How do saving account interest rates work?

There are many questions that arise whenever we think about saving account interest rates. We will run through the ins and outs of APR and AER so you can know exactly what will happen to your money each year.

AER and APR can be the biggest draw a bank has in order to get you to choose them to keep your money safe over other institutions.  There are a few things you should be aware of though.

AER is the official rate of interest on savings accounts and it takes compound interest into consideration.  Since savings accounts shouldn't have any fees and charges, as you are kindly giving the bank your money to hold,  then the AER rate effectively tells you the exact amount your money will earn each year.  3.5% AER should pay 3.5% of your balance each year.

Sometimes banks quote accounts that pay APR which stands for Annual Percentage Rate.  So a bank account with 3.5% APR will pay 3.5% of the deposit amount.  APR doesn't include any bank charges either.  Many banks however have fees and charges unrelated to this rate which can eat into your savings.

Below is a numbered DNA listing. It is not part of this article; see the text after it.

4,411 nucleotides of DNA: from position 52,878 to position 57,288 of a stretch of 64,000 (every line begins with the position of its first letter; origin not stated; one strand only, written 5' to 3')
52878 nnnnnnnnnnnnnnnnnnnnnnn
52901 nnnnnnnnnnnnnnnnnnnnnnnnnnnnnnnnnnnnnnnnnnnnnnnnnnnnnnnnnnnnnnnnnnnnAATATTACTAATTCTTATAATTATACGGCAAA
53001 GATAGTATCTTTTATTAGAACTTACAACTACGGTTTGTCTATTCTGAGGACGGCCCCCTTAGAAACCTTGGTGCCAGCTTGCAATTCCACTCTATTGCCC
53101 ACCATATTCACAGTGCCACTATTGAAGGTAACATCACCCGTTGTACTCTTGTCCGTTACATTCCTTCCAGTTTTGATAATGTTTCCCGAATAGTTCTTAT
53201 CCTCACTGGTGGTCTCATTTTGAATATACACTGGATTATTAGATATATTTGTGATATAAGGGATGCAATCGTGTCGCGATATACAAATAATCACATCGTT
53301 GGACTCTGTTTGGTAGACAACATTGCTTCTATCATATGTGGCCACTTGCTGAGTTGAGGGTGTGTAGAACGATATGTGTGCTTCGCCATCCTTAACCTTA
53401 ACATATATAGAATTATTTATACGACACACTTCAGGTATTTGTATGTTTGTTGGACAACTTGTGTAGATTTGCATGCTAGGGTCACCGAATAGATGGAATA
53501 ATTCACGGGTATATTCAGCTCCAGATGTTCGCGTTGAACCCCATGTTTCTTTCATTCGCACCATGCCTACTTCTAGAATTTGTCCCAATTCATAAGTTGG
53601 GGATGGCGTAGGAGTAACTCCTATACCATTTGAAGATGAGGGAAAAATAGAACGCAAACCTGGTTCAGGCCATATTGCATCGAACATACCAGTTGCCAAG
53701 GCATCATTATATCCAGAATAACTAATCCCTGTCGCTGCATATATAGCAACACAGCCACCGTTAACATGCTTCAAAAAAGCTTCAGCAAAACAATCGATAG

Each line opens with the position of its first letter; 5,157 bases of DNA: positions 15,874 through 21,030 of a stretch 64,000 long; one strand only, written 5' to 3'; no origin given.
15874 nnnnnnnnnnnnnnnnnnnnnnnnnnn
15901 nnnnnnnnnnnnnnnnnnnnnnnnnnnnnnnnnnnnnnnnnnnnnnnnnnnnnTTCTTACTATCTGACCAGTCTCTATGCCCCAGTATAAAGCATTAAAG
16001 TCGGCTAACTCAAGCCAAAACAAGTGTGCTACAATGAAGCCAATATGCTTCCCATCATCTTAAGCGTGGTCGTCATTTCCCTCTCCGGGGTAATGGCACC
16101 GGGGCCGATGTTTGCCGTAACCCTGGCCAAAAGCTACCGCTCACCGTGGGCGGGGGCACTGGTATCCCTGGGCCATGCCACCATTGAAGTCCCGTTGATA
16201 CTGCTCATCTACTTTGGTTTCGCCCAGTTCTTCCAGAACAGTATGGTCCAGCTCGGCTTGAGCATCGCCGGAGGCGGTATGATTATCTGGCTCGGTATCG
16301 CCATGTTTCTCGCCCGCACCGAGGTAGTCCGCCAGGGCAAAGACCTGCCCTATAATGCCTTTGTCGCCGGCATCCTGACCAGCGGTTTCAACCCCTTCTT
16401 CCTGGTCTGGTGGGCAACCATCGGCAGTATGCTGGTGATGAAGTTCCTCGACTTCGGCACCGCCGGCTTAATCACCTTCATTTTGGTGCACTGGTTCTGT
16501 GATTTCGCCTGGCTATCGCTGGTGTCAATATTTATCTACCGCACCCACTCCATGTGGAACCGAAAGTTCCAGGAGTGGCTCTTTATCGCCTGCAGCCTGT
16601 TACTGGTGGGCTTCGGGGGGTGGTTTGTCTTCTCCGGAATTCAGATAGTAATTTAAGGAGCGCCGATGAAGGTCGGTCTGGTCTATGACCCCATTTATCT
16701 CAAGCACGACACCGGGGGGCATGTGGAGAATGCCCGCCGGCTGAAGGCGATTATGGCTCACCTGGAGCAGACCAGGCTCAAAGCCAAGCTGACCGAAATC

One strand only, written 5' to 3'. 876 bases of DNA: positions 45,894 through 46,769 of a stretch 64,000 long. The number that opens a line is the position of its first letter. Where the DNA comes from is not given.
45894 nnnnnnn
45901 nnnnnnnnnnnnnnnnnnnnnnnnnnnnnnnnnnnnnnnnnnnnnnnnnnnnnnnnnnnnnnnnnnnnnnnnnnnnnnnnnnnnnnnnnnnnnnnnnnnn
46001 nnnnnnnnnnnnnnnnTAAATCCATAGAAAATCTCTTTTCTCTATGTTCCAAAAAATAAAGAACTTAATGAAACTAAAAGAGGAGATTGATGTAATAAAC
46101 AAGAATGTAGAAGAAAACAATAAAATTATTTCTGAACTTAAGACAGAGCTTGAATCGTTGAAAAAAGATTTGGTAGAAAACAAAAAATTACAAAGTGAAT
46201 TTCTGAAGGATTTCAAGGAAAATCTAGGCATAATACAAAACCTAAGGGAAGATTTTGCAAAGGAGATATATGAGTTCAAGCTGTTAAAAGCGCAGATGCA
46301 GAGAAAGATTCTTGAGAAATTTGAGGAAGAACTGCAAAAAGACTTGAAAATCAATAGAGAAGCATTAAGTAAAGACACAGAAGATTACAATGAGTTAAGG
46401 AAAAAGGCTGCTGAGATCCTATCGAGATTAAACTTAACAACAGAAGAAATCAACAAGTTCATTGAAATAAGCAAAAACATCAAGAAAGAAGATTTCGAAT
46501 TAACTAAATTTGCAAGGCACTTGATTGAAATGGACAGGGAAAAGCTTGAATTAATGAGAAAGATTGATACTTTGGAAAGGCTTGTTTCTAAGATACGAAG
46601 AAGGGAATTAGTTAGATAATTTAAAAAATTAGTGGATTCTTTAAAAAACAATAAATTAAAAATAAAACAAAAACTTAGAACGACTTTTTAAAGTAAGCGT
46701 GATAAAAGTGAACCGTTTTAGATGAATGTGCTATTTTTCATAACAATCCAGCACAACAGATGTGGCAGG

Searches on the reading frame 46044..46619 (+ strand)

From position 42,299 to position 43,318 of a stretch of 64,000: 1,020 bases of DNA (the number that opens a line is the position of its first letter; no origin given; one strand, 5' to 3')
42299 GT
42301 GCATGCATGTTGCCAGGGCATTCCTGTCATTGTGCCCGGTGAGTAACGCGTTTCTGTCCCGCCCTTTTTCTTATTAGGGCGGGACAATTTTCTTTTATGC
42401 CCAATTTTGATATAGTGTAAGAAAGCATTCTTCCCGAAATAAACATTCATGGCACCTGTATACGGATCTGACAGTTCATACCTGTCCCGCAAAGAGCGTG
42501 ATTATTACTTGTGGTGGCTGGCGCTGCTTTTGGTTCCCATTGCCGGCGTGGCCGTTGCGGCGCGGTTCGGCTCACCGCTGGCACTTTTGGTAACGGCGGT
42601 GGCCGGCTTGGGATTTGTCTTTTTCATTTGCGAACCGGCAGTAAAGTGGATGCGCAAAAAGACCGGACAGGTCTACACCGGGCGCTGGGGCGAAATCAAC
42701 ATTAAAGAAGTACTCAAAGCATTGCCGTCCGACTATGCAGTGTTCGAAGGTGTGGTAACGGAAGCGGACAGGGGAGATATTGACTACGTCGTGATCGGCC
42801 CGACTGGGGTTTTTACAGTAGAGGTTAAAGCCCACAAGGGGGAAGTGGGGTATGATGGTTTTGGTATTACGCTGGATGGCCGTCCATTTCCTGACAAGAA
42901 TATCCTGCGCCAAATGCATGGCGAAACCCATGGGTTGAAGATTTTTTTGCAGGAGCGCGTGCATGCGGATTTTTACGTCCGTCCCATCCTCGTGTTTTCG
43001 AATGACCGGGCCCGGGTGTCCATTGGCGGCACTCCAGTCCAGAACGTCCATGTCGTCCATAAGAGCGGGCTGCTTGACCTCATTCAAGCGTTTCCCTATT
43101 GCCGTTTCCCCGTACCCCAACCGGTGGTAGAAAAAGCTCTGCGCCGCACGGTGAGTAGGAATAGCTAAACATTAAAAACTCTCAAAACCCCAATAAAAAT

Banks sometimes have tricks to make you think you are getting a great rate as you will be more inclined to keep your money with them.  One such ploy is offering an initial bonus for opening a new account.  This bonus then effectively distorts the AER for the first year of that account and leaves you under the impression that you are earning a really good rate.

Remember also that APR and AER saving account interest rates are before tax so the government are also going to get their cut of whatever interest you have earned each year.

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